SOUTH BEND, Ind. (AP) Notre Dame tight end Troy Niklas is an intimidating figure at 6-foot-6 and 270 pounds and a physique so impressive former teammate Manti Te'o nicknamed him "Hercules."
Off the field, though, the mere mention of Niklas' name brings a smile to teammates' faces because of his offbeat character.
"He's definitely a goofball, but a great guy and obviously ridiculously talented on the field," offensive tackle Zack Martin said. "I've gotten pretty close to Troy over the last year or so and he's definitely the goofy guy on the team."
Martin said the moment that probably sums up Niklas' unorthodox personality occurred at the pep rally before the Michigan game last year when he took off his shirt and gave a ranting speech about how he and his teammates had learned "to love the pain."
"He's pretty out there and he's not afraid to do anything," Martin said, laughing. "He can make people feel pretty awkward."
Niklas, a junior from Fullerton, Calif., majoring in entrepreneurship embraces that reputation, saying he likes to keep things lively and hates boring, mundane tasks. That makes football practices tough at times, but Niklas said "verbal encouragement" from Irish coaches helps him stay on task.
Niklas showed another side of himself recently, leading a team effort to raise $4,600 for the South Bend Center for the Homeless and helping to organize a dinner where 70 Notre Dame players sat down to eat with people at the shelter.
"It was not out of character as much as it was the side we hadn't seen of him," Notre Dame coach Brian Kelly said. "As he's matures, he's felt more comfortable being Troy Niklas. That maturity comes out as he becomes more confident in himself and not letting his guard down and not being that quirky, zany kind of guy we saw just last year taking his shirt off at the pep rally. There's a little bit more to Troy Niklas than that."
Niklas said it was a continuation of work he had done at Servite High School where students gathered essentials and gave them out to the homeless. He said working with homeless people is inspiring.
"Sometimes you don't know how much you have until you see someone who doesn't have anything," Niklas said. "Being here at Notre Dame we're so blessed athletically, intellectually, opportunity-wise, just to be in a community that's loving and caring. A lot of people don't have that."
Later that week, Niklas was Notre Dame's leading receiver against Southern California with four catches for 58 yards, including a 7-yard TD catch in the 14-10 win. He's third on the team in catches this season with 22 for 372 yards and is averaging 16.9 yards a reception, which heading into Saturday's game at Pittsburgh (4-4) is higher than the two leading wide receivers for Notre Dame (7-2).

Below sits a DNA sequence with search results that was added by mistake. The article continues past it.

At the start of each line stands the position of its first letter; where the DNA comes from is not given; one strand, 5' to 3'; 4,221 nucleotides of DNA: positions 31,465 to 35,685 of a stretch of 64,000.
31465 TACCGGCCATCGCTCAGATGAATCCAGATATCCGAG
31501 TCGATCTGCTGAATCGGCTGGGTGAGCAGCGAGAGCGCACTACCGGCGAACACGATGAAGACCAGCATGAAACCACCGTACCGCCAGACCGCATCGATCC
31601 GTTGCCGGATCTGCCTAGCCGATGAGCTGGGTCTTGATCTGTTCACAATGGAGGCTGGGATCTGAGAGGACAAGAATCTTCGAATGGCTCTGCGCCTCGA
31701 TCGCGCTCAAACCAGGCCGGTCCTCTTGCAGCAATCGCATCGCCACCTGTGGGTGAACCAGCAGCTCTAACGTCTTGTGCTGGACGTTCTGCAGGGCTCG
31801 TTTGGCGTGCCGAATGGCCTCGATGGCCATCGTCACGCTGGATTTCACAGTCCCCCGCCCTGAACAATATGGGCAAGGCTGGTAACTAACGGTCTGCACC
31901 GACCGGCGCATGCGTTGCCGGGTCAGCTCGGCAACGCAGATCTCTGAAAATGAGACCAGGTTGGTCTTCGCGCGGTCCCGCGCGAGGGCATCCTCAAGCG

Niklas arrived at Notre Dame wanting to be a tight end, but Irish coaches started him at outside linebacker. He even started one game as a freshman, making three tackles against Michigan State. But last season he switched over to tight end and finished with five catches as he was used primarily as a blocker.
Kelly rated Niklas as OK last season as a receiver and blocker, saying he wasn't yet living up to his potential. Niklas is coming closer to meeting that potential this season. He's coming off his best game blocking against Navy, when he also had a key 28-yard catch on third-and-8 on the game-winning touchdown drive.
"I don't think there is a bigger play in the game," Kelly said.
Notre Dame has a history of producing standout tight ends such as Dave Casper, Ken MacAfee in the 1970s, Tony Hunter and Mark Bavaro in the 1980s and more recently Anthony Fasano, John Carlson, Kyle Rudolph and Tyler Eifert. Niklas feels the pressure of following in their footsteps, but also understands the opportunity.
"It gives you a push to be that next great tight end knowing that your name could be talked about with them," he said.
Niklas isn't putting up the volume of catches of some of his predecessors, but he is a touchdown shy of matching MacAfee's school record of six TD catches in a season. He also has seven catches of 20 or more yards this season, including a 66-yard touchdown against Temple.
Niklas said he's still learning the position and working on getting better at a lot of the little things in both receiving and blocking.
"I think I'm good right now, but I think there's another level I can reach," he said.